1.2  The Holy Week - Vocal polyphony

During the days of the Holy Week we have the chance to witness one of the few repertoires of traditional multivocal singing still in use in nearly all of the Sicilian territory. I am referring to the liturgical or para-liturgical repertoire which, as will be seen later on, presents some particular characteristics of which there are actually no traces in the profane repertoire.

The polyphonic repertoire, whose high point is to be found in the rites of the Holy Week, is performed almost exclusively by male groups, descendants of the brotherhoods or craftsmen’s guilds. Its musical peculiarity consists in being made up of pieces whose structure is said to be ad accordo (‘at chords’, i.e. in an chordal fashion). This requires the presence of one or more soloists who perform an autonomous melodic line and a chorus that accompanies this melodic line with a succession of chords. A further differentiation can be made within this repertoire:

Caltanissetta, Holy Thursday 2004

- Solo singing, with the accompaniment ad accordo (to which those songs in which two or three solo voices alternate in the performance also belong);

- Singing with two voices, with the accompaniment ad accordo, in which the solo voices sing in parallel with the melodic line.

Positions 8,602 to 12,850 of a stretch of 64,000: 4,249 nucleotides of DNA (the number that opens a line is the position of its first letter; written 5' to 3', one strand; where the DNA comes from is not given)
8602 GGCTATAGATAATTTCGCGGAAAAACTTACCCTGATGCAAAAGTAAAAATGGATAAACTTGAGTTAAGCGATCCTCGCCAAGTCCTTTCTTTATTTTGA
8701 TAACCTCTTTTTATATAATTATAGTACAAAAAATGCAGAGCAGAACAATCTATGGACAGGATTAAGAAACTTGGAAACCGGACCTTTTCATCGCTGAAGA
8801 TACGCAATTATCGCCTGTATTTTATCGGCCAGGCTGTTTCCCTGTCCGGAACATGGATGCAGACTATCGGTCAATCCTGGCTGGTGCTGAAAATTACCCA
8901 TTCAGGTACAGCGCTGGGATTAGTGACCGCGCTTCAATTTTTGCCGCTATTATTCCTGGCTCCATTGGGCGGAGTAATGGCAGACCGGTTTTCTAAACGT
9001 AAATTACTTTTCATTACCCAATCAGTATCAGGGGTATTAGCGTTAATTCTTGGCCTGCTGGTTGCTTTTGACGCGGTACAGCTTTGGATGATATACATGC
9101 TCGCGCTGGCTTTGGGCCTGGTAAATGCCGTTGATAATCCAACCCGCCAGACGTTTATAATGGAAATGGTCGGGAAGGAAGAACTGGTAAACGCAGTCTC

These songs, linked to the ritual processional or liturgical contexts and passed down by way of the “professionalism” of the performers, can be attributed to 17th century models, even if  “the elements that converge in forming the repertoire, the style, the performance style, the performers’ attitude and their ways of participating in the community exist between them in a largely conflicting manner” (R. Leydi 1991: 182).

Barcellona Pozzo di Gotto, Good Friday, 1960 ca.

Latin texts were frequently adopted before the Second Vatican Council, when Latin became part of the official Catholic liturgy; instead, in the other case, we come across texts in Italian or in Sicilian that narrate episodes concerning the Passion and the death of Christ, according to the apocryphal Gospels or in texts that are often vulgarisations of Latin texts (cfr. Giallombardo 1977; Macchiarella 1987, 1988, 1992, 1993; Sarica-Fugazzotto 1994, 1997, 2000).

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